Money is something that we talk about a lot on et geekera (and it’s something that is likely to come up again soon in an upcoming beta impressions post). However, we never really talk about some of the theory behind the rise of virtual economies in video games. Fortunately, PBS’ Offbook YouTube channel brought in a Cornell business professor and a Rutgers law professor to explain the theory and rise of video game economies.
A little over 24 hours after its community team scored the worst received comment in Reddit history, EA and DICE have responded to the criticism of the cash-grabbing practices in Star Wars: Battlefront II by announcing changes to the pricing of the unlockable hero characters in the game.
Gamers have been vocally opposed to the industry’s move to introduce more microtransactions and loot boxes into games, especially when they can upset the balance of a competitive multiplayer experience.
This battle between the gamers opposed to constant and unbalanced microtransactions and publishers who are putting millions in their pockets through said microtransactions has come to a head in the run up to Star Wars: Battlefront II. EA’s defense of their progression through loot box acquisitions and the advantage of paying to progress was so bad that it is the most disliked comment in the history of Reddit.
In a move that will surprise absolutely no one that has played an EA game in the last few years, they’re adding microtransactions to one of their games. This time, it’s Plants vs. Zombies: Garden Warfare that will see the addition of microtransactions to the game this week.
The gavel has banged for the final time in the controversial Diablo III auction house. The feature, whose addition was blamed for Diablo 3 having an always-online requirement, was closed on Tuesday ahead of next week’s launch of the Reaper of Souls DLC.
Based on their recent third-quarter financial earnings report and an interview with MCV, it looks as though Grand Theft Auto Online’s microtransactions has brought in upwards of $66 million for publisher Rockstar Games and owners Take-Two Interactive.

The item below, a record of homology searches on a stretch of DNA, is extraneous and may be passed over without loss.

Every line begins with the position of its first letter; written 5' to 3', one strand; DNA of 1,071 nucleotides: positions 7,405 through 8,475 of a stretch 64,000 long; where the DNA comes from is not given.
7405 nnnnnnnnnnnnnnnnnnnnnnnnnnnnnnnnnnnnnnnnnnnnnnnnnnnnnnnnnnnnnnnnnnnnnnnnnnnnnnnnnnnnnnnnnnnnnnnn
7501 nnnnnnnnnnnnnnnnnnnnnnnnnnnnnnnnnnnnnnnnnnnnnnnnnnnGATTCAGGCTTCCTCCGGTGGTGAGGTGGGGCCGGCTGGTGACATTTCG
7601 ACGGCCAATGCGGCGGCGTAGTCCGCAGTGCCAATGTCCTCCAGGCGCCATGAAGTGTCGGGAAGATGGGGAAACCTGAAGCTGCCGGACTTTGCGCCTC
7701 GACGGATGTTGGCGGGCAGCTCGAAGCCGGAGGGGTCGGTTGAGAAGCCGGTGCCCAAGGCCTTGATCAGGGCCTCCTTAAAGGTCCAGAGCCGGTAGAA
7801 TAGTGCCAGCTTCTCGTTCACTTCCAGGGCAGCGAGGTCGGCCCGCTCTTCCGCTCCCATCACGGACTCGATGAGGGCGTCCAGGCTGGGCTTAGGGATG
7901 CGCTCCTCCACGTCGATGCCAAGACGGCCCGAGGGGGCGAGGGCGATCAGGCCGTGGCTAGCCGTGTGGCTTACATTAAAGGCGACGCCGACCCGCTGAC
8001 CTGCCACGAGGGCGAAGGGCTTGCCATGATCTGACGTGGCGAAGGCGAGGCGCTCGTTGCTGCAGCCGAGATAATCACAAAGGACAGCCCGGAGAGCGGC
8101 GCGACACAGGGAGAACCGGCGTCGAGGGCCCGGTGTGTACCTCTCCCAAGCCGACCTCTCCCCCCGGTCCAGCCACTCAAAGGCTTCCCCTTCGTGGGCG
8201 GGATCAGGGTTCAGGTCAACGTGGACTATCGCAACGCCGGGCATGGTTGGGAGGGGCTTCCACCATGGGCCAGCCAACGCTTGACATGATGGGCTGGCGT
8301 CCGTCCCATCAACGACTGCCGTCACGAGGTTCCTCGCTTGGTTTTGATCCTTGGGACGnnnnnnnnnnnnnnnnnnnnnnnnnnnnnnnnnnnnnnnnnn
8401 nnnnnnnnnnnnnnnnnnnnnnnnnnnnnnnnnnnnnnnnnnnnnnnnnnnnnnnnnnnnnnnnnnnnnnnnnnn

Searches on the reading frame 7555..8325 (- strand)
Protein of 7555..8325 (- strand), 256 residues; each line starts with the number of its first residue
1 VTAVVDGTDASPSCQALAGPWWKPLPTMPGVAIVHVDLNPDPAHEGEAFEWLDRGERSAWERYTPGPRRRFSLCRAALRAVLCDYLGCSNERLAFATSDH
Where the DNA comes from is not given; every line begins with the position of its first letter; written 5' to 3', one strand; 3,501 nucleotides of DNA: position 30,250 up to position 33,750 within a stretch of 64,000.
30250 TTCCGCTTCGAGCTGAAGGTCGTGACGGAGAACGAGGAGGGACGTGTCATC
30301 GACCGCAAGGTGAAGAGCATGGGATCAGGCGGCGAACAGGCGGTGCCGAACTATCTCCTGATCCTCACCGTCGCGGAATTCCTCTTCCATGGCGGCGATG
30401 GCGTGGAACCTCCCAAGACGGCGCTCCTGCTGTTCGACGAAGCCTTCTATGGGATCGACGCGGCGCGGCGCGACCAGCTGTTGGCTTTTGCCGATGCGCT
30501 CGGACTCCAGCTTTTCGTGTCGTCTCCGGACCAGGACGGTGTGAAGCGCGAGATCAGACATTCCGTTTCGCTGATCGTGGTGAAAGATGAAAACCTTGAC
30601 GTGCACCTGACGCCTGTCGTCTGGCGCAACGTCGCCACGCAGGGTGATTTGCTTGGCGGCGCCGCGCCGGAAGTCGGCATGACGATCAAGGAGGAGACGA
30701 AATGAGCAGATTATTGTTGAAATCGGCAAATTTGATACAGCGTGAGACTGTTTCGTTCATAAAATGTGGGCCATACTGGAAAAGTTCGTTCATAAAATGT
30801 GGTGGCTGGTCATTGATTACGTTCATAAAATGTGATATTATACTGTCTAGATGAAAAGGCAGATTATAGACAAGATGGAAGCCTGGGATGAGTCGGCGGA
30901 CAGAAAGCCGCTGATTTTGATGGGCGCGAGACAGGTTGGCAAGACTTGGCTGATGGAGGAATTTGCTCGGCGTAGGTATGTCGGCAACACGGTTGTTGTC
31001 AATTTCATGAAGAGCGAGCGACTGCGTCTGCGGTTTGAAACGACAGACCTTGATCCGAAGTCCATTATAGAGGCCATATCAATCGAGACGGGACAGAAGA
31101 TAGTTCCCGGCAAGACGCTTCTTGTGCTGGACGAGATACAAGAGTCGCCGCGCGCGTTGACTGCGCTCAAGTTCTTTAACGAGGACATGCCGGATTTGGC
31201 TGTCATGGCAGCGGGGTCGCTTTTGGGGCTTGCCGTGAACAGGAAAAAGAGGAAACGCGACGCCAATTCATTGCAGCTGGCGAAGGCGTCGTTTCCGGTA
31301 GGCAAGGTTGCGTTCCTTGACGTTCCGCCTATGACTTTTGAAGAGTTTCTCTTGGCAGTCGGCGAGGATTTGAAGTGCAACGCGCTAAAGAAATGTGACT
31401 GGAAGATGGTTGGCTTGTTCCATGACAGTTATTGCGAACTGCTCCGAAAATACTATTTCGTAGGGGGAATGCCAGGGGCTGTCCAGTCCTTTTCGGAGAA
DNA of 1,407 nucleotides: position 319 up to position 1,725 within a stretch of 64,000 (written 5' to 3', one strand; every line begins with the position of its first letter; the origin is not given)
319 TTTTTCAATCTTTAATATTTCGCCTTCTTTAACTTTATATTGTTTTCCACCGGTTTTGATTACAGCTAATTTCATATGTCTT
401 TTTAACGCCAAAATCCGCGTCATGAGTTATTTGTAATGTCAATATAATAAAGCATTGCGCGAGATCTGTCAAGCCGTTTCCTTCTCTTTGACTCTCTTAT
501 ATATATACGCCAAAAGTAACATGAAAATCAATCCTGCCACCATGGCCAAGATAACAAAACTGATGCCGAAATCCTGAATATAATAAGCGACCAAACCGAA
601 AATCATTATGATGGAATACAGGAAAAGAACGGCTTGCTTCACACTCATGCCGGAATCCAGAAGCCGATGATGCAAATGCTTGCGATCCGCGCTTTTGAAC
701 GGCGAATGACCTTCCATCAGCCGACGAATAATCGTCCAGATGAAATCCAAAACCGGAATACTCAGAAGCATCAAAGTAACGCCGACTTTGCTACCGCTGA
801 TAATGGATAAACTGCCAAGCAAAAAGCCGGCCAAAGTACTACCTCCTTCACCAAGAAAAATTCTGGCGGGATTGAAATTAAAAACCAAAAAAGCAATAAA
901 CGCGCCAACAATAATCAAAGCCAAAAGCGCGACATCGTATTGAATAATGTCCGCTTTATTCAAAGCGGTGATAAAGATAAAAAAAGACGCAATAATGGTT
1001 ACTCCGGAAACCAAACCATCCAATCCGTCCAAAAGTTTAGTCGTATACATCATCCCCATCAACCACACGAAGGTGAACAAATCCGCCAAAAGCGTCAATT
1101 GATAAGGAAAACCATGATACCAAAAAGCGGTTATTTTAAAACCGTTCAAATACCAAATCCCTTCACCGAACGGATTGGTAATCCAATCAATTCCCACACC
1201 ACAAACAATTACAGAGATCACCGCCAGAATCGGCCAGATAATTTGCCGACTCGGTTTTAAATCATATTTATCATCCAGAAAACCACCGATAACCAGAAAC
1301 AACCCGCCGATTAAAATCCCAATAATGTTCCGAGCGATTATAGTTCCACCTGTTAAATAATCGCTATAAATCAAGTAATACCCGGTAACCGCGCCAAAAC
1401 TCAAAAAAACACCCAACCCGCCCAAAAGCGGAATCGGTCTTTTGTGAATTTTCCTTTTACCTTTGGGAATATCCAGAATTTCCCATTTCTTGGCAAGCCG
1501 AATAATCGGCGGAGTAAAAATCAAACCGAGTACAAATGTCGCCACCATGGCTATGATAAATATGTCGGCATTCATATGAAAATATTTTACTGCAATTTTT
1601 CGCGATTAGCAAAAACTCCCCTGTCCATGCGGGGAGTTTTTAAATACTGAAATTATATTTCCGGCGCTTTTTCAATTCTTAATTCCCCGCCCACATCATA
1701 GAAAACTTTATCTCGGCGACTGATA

The big story in the games news world right now is EA’s mobile release of Dungeon Keeper. The original Dungeon Keeper was released in 1997 and was an instant cult hit. Gamers loved it and game designers were influenced by it. Even today, Dungeon Keeper is often among the top sellers on GOG.com.
The mobile version of Dungeon Keeper pretends to pay homage to the cult classic and instead bastardizes it with the worst free-to-play microtransactions system that many people have seen. While we’re used to free-to-play cash grabs, this might be the most blatant attempt to stop gameplay at every possible turn to squeeze the player for more money.
I don’t think, however, that the problems with Dungeon Keeper Mobile aren’t a result of the free-to-play model. If you go looking for free-to-play games, not all of them are blatant cash grabs. However, when you look at it more closely, you find that so-called games designed to print are really a mobile gaming problem.
I don’t talk about microtransactions in games very often because I keep hoping that they’ll go away if we just ignore them. However, sometimes, we just have to shame the developers who are making massive cash grabs with ridiculous microtransactions in their games.
The next entry into the Angry Birds franchise is kart racing game Angry Birds Go. The iOS soft launch of the game in New Zealand has revealed some shady microtransaction practices.